“It is a position of tremendous influence and responsibility, and it should be recognized as such by every member of the management profession.
“Management has, in fact, been slow to recognize and accept this position of influence.
“Since the early years of scientific management, the major emphasis has been on the economic efficiency of the unit involved. Considerable attention has been given to human relations over the years, and much has been learned about this subject, but this has been done generally in an attempt to increase efficiency. The underlying philosophy has been that if the manager is able to produce goods and services which the market called for, and produce them at a profit, his responsibility to society has been discharged well. No one will deny that this is indeed the most important responsibility of a manager, for if he fails in this he is hardly in a position to do anything else. In the last few decades the management profession is beginning to realize that it does indeed have responsibilities beyond the achievement of economic efficiency. Fortunately, many management people have finally recognized that they do owe something to their employees beyond an hourly wage for work performed, and that they and their business firms are somehow involved in the environment created around their affairs by the society at large.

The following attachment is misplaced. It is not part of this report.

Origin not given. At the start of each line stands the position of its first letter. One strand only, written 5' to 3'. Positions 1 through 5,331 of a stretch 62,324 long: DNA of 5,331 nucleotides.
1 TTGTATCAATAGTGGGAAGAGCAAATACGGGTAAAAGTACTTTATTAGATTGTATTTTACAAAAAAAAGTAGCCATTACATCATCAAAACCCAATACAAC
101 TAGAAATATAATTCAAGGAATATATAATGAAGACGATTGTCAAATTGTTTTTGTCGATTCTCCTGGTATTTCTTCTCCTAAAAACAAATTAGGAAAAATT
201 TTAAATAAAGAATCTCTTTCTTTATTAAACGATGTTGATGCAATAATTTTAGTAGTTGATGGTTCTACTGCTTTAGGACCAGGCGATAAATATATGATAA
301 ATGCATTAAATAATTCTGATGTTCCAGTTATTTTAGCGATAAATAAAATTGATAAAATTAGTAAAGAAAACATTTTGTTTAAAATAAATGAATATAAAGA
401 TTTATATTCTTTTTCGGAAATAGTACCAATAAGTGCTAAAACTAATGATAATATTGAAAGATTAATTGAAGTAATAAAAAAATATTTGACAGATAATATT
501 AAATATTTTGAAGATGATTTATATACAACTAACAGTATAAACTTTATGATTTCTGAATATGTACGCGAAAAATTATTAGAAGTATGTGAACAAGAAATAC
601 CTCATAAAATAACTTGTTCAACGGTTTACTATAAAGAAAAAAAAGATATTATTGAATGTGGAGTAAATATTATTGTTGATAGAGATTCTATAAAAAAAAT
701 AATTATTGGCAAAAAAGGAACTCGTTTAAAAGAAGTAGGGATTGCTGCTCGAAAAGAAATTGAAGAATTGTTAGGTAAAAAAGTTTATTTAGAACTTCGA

“The most evident understanding of management’s broader responsibility has come about in employee relations. The change in attitude was forced by the Unions and the Government, but there is ample evidence, I believe, that the management profession has become self-enlightened in the matter. Employees are by now well recognized as human beings, not just as a commodity to be bought on the open market. Good working conditions, safety, sickness benefits, provisions for retirement income, and many other considerations for employees, are now counted high on the list.”
“Managers have, in recent years taken an active interest in many affairs outside the confines of their business enterprises. Interest and activity in the local community has been increasing at a healthy rate….now nearly every community in America is better in some way because professional management has considered the local environment to be important.